How to Make a Decorative Pegboard Shelf

Need wall storage but can’t find just the right shelving unit? Try this modern take on an old-school storage idea. It’s easy to build and you can customize the colors however you’d like.

Keep in mind: Price and stock could change after publish date, and we may make money from these links.
June 29, 2018

We installed our pegboard shelf in a bathroom, but it would also look adorable in a kitchen, foyer or kid’s room.

Photo by: Gary Payne

Gary Payne

Skill Level
Estimated Cost $200
Time
Download PDF

Tools and Materials

  • 1/2” dowels
  • (1) 1x6 x 8'
  • 1/2” forstner or spade bit
  • 1” x 18” x 24” craft board or plywood
  • measuring tape
  • pencil
  • straight edge
  • spray primer
  • spray paint
  • miter saw, circular saw or hand saw
  • graph paper
  • D-rings
  • screwdriver
  • painter's tape
Find all the tools and materials for this project at Lowes.com.

Step 1: Mark Pattern on Pegboard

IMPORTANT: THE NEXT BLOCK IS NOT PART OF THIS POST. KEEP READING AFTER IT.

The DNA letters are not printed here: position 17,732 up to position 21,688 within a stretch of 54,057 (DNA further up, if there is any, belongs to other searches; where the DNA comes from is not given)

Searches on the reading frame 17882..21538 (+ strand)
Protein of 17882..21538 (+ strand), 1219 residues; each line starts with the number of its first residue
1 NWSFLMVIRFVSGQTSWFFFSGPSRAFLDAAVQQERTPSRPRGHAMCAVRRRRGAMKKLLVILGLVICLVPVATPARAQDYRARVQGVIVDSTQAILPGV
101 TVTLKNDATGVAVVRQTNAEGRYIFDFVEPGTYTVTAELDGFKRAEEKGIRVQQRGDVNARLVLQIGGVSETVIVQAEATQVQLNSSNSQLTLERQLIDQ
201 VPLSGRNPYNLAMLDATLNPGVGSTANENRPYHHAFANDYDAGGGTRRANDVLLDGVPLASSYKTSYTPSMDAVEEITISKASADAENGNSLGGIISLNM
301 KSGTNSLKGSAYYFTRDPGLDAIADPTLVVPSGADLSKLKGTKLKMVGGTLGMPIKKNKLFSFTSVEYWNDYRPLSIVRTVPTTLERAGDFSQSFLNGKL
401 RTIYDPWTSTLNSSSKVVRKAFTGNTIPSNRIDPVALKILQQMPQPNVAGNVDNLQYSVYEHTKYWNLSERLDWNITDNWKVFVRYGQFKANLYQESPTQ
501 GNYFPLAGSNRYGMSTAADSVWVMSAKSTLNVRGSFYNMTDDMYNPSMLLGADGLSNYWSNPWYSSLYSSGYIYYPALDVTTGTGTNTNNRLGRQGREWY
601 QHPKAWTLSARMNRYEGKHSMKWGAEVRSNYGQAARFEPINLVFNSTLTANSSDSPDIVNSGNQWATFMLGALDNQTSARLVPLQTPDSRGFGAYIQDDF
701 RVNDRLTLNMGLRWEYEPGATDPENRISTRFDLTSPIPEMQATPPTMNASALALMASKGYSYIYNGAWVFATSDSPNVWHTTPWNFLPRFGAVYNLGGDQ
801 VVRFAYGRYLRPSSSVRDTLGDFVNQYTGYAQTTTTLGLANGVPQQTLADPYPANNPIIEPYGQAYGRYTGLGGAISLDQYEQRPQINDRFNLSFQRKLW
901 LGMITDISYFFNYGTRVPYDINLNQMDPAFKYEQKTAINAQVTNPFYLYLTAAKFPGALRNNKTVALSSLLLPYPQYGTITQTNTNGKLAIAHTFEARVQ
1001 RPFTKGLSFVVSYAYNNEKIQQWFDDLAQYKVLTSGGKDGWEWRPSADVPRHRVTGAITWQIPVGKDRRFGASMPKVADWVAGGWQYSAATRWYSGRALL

We used a ready-made 1”-thick craft board but you could cut a piece of plywood to whatever size you wish. Tape a large piece of graph paper on the craft board to mark the pattern for the peg holes. Start by drawing lines on the graph paper to create a grid then mark for the holes every three inches, staggering them on every other line.

Step 2: Drill Holes

Use a forstner bit to drill the holes directly through the graph paper. Make sure your drill bit matches the size of the dowel. Keep the drill at 90° to ensure the holes will be straight. When drilling, use a backer board behind the pegboard to prevent blowout.

Step 3: Paint Pegboard

Use spray primer on the pegboard then apply a coat of paint. Make sure you paint inside the holes too. We’re putting our shelf in the bathroom, so a good coat of primer and paint will help protect the natural wood in the moist environment.

Step 4: Cut + Paint Shelves

Various shelf lengths will give you more design flexibility; we used four different sizes. Be sure to allow for a 1” to 1-1/2” overhang on either side of the pegs. Prime and paint the shelves.

Photo by: Gary Payne

Gary Payne

Step 5: Cut + Paint Pegs

The pegs should be cut to 6-1/2” long to be inserted completely into the holes and extend about 1/4” past the front edge of the shelf. Prime and paint the pegs.

Photo by: Gary Payne

Gary Payne

Step 6: Add Hanging Hardware

Add D-rings to the back of the pegboard and then hang it up.

Step 7: Insert Pegs + Lay Shelves

Photo by: Gary Payne

Gary Payne

Arrange the pegs and shelves as desired, then enjoy the added storage.

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